Davy Crockett (1786-1836) is an American frontiersman who achieved the status of folk hero for his exploits as a hunter, soldier, and politician in the early nineteenth century. There is not much literary focus on his family life, and the recordation of his adventures is largely filled with myth and ...
Davy Crockett (1786-1836) is an American frontiersman who achieved the status of folk hero for his exploits as a hunter, soldier, and politician in the early nineteenth century. There is not much literary focus on his family life, and the recordation of his adventures is largely filled with myth and hyperbole, but in his autobiography entitled, “Narrative of the Life of David Crockett, of the State of Tennessee” published in 1834, he attempts to clear up some of his reputation with historical accuracy. The narrative includes some indications of his family relationships:
A publication has been made to the world, which has done me much injustice . . . It is certain that the writer of the book alluded to has gathered up many imperfect scraps of information concerning me, as in parts of his work there is some little semblance of truth.
In “Narrative,” Crockett begins by shedding light on his family background and confirming the marital relationship of his parents:
My father's name was John Crockett, and he was of Irish descent. He was either born in Ireland or on a passage from that country to America across the Atlantic. He was by profession a farmer, and spent the early part of his life in the state of Pennsylvania. The name of my mother was Rebecca Hawkins. She was an American woman, born in the state of Maryland, between York and Baltimore. It is likely I may have heard where they were married, but if so, I have forgotten. It is, however, certain that they were, or else the public would never have been troubled with the history of David Crockett, their son.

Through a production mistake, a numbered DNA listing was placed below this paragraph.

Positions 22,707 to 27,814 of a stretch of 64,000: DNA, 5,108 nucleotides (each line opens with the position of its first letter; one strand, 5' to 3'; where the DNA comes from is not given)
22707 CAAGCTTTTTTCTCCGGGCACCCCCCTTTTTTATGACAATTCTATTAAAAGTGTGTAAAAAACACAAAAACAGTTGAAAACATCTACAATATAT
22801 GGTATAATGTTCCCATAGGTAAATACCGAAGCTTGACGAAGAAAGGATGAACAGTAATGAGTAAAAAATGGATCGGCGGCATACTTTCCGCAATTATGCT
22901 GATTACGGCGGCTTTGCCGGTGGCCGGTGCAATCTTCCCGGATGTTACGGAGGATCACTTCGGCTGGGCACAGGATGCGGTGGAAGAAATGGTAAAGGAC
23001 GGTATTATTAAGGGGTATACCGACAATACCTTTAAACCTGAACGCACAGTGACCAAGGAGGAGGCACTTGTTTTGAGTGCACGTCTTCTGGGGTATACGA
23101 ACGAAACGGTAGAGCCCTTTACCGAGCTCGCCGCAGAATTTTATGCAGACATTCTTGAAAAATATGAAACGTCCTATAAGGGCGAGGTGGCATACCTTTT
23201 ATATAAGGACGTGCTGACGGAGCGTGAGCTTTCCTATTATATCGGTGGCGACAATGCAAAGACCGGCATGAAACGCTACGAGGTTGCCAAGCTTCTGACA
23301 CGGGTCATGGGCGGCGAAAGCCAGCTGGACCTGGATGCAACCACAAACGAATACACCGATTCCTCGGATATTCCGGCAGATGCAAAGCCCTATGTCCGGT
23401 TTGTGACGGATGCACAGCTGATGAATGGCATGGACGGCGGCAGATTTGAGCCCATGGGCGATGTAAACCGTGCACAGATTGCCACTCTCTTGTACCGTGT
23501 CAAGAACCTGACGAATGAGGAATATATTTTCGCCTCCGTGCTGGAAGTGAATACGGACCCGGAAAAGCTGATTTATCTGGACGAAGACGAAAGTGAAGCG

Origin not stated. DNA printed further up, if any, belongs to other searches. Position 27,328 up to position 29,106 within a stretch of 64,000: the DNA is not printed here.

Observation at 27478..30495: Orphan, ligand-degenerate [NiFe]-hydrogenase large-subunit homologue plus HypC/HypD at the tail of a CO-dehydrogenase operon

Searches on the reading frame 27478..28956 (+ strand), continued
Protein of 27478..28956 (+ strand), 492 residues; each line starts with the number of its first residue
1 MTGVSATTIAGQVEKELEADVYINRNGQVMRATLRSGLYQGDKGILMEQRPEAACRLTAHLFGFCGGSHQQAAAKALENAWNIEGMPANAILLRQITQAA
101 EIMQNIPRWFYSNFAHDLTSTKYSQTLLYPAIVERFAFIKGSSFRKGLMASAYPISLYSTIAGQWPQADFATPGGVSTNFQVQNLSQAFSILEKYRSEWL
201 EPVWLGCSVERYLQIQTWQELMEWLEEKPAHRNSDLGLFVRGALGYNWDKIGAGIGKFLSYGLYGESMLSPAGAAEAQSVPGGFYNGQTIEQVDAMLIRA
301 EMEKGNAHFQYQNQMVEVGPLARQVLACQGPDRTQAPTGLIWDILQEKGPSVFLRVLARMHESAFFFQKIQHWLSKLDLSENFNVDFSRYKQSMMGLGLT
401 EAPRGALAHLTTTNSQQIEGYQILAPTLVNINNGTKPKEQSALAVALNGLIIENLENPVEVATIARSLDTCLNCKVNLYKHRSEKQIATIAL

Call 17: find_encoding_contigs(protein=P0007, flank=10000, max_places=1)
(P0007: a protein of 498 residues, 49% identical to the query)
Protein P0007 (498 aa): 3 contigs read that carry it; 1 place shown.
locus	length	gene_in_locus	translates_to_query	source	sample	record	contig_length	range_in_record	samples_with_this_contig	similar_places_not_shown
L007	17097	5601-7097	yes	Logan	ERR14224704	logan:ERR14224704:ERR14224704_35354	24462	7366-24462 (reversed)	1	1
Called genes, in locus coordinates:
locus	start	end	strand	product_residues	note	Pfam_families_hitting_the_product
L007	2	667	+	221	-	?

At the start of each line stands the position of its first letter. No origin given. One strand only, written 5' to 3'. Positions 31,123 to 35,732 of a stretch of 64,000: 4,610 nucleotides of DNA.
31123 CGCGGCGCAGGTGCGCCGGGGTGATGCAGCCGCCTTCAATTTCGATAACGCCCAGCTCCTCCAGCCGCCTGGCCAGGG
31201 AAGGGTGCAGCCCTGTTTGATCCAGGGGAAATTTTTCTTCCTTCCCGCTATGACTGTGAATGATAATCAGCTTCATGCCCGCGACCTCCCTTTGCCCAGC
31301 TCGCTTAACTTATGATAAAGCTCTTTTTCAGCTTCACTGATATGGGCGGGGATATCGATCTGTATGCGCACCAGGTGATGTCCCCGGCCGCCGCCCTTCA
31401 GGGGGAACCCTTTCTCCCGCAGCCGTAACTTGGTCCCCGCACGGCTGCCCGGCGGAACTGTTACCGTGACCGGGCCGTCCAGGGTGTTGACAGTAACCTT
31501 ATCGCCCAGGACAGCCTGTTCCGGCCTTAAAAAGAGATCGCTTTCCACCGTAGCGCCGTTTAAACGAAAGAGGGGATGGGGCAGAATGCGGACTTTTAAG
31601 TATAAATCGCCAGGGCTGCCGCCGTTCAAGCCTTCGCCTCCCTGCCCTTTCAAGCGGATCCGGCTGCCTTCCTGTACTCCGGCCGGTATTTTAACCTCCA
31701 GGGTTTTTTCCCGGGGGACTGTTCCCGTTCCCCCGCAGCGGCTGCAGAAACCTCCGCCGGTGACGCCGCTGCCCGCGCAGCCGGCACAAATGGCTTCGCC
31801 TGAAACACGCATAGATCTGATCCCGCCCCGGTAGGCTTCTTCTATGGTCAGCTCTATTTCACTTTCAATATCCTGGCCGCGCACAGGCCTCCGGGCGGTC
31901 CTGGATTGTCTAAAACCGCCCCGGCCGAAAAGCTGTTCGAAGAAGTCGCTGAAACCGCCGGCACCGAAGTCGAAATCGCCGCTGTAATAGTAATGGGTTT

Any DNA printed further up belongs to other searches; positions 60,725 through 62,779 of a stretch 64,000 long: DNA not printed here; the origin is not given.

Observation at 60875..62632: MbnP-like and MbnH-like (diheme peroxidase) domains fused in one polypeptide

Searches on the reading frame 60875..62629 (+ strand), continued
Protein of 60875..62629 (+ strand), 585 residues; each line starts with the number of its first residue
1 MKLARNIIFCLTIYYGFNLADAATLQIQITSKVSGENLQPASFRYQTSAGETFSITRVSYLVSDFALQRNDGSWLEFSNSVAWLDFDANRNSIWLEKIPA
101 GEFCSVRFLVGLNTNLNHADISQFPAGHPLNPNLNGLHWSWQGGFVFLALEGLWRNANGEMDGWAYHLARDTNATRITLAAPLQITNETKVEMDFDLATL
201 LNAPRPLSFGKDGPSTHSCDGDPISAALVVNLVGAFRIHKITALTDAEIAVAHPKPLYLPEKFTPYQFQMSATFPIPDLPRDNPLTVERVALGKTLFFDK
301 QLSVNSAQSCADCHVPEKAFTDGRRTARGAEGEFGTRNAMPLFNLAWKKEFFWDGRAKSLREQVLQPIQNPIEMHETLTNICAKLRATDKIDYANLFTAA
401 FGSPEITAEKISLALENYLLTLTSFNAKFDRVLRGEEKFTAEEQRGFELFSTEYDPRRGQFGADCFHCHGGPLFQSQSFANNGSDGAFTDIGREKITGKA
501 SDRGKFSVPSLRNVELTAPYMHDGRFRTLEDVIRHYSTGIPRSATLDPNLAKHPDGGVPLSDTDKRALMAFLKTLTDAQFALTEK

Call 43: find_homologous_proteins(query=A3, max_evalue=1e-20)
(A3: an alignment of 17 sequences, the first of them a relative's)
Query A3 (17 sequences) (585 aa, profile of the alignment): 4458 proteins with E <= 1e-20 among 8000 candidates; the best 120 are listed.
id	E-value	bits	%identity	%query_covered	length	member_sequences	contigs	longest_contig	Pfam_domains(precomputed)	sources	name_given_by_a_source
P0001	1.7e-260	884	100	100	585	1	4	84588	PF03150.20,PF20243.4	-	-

The author explains that he had five brothers and three sisters and his grandparents were “murdered” by the Creeks. His descriptions of his family line and their experiences in the New World lend insight into the significance Crockett accords family life.
Marriage is important to Crockett. He describes how he makes an initial attempt to wed, but is turned away. He suffers
a sickness of the heart, and all the tender parts, produced by disappointed love.
The author’s disappointment does not last long. He marries Mary Finely and becomes a farmer. This is his first conception of becoming a family man. However, frontier farming proved unrewarding, and he relocated his family to Tennessee.
Another indication of Crockett’s commitment to the institution of marriage occurs when his first wife, Mary, dies. Afterwards, he quickly marries Elizabeth Patton. The main difficulty with the author’s family life surrounds his military career. In lieu of farming, he is frequently away on military campaigns for long periods of time. Because of military duties, he does not have the opportunity to spend adequate time with his sons. Nevertheless, influenced by their father, Crockett’s sons become successful. One son, John Wesley Crockett, becomes a Congressman in the same district once represented by his father.
Davy Crockett clearly cares about his children, but acknowledges his shortcomings in an honest passage in “Narrative”:
I was left with three children; the two oldest were sons, the youngest a daughter, and, at that time, a mere infant. It appeared to me, at that moment, that my situation was the worst in the world. I couldn't bear the thought of scattering my children, and so I got my youngest brother, who was also married, and his family to live with me. They took as good care of my children as they well could, but yet it wasn't all like the care of a mother. And though their company was to me in every respect like that of a brother and sister, yet it fell far short of being like that of a wife. So I came to the conclusion it wouldn't do, but that I must have another wife.
While history records the author’s biography as though he were a folk hero for his military exploits, he humbly expresses his feelings that the honor might not be deserved. This sense of humility is seen through his family history on the frontier.